Can TV Afford to Have Twitter Fail?

Twitter was down for almost a full hour this morning, the third time in as many weeks that that’s happened. This is still an all-too-familiar icon:


Every time Twitter fails these days, it becomes increasingly more dire for those of us who rely on it as a newsfeed and communication mechanism. That’s frustrating for individual users.

However, that’s nothing compared to the concern of the many media companies who have millions of dollars riding on Twitter’s ecosystem every day. This Sunday, that money will grow exponentially. More than half of the spots shown on TV during the Super Bowl will carry a Twitter hashtag as companies bet on users and Twitter to complete the virtuous circle of product interaction.

In fact, on a more general note, Nielsen recently said that one-third of people tweet about the TV show they’re watching. That percentage is only going to grow, and it will grow quickly.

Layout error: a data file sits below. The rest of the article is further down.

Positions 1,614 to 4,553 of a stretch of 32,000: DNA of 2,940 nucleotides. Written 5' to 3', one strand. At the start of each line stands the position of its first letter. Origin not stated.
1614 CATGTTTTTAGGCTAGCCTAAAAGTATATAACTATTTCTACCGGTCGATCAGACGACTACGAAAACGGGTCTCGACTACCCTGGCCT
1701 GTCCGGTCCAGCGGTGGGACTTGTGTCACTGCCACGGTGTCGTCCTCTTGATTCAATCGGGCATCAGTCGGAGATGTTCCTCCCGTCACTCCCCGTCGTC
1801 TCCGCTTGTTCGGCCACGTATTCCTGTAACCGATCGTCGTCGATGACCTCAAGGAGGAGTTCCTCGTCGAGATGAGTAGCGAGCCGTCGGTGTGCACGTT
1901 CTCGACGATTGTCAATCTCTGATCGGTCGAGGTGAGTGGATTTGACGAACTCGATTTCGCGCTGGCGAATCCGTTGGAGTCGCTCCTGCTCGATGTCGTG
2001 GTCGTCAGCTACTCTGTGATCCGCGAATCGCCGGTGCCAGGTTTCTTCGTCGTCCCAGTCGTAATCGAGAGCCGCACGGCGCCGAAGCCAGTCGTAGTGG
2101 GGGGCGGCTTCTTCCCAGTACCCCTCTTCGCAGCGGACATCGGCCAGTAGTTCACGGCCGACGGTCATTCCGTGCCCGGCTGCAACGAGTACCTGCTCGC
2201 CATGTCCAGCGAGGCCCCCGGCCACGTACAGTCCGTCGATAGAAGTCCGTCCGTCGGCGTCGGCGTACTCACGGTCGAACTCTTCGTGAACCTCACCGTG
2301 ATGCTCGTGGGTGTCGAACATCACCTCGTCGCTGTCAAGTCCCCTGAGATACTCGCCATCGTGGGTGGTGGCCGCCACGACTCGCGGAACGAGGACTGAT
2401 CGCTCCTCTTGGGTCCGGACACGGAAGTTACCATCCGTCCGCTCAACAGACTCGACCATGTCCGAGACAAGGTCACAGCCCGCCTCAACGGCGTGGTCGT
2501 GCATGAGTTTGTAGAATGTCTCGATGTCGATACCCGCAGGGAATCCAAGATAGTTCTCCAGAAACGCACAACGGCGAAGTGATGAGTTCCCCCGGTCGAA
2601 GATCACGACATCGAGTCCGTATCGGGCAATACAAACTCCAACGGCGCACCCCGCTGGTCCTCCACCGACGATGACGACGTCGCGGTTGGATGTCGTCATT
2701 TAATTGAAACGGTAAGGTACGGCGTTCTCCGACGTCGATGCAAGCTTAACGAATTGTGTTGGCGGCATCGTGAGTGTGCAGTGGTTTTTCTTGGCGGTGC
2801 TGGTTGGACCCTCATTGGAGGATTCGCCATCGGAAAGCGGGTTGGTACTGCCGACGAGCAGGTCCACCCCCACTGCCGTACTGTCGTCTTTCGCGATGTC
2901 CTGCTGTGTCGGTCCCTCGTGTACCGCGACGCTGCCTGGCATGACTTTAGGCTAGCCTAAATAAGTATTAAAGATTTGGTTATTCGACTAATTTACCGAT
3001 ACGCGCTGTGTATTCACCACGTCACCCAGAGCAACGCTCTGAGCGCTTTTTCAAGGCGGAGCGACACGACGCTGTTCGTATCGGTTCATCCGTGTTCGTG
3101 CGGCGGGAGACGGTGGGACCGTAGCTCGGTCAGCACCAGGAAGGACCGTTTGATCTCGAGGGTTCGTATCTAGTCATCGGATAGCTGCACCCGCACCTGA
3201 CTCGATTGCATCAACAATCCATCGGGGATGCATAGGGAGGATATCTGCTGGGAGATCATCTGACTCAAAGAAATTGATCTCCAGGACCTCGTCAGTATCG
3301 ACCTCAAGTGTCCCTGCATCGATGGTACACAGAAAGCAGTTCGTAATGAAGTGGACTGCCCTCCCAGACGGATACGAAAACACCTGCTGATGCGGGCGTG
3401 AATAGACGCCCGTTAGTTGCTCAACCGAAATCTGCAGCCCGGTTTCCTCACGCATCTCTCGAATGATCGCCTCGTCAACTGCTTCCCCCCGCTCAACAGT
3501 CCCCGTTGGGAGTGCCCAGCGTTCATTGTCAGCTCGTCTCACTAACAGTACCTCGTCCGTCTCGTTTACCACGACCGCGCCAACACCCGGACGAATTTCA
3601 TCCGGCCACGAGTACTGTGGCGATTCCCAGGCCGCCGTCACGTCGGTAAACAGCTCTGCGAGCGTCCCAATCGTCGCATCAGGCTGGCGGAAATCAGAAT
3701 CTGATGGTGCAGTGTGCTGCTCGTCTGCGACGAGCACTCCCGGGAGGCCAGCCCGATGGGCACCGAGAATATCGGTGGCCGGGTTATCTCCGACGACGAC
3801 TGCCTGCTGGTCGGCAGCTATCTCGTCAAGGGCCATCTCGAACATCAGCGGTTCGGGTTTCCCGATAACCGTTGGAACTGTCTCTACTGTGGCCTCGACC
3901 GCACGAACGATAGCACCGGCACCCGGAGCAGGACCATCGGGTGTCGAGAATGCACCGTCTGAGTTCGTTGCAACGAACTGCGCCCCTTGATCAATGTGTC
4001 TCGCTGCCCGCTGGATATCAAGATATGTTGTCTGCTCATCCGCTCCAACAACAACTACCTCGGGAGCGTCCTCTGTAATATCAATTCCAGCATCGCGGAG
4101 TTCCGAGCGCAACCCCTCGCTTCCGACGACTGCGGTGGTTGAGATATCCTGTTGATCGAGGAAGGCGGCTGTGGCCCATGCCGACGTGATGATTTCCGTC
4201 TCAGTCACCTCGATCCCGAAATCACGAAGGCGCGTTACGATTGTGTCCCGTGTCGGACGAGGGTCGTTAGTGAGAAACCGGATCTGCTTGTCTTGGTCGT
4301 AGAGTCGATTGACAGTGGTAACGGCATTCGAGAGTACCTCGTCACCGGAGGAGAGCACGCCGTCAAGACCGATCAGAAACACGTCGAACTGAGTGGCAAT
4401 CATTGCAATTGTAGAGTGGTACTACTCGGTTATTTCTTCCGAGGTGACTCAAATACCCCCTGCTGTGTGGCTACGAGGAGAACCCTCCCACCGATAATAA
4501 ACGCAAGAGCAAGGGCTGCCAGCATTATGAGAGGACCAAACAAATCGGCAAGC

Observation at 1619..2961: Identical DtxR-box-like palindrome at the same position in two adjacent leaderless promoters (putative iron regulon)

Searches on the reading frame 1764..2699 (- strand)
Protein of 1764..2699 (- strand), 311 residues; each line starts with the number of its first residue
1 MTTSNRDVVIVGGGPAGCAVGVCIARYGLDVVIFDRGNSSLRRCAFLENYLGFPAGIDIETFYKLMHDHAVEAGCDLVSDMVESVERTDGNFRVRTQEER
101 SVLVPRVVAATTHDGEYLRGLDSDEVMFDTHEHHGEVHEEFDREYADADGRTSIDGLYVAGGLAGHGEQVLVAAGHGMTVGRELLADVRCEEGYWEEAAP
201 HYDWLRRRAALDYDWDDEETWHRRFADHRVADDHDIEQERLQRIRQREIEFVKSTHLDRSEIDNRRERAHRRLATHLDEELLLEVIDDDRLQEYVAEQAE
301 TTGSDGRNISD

This is no mere social network; Twitter has become a critical piece of the country’s vast media infrastructure, and when it goes down, it can take TV networks and their viewers down with it. Obviously Twitter has done a lot over the past year to shore up its servers, but so many companies are now dependent on it that true stability can’t come soon enough. For now, “social TV” is Twitter, but if it continues to stumble, there are competitors looming who would love to — and could — take its mantle. Here’s hoping the fail whale is permanently banished quickly.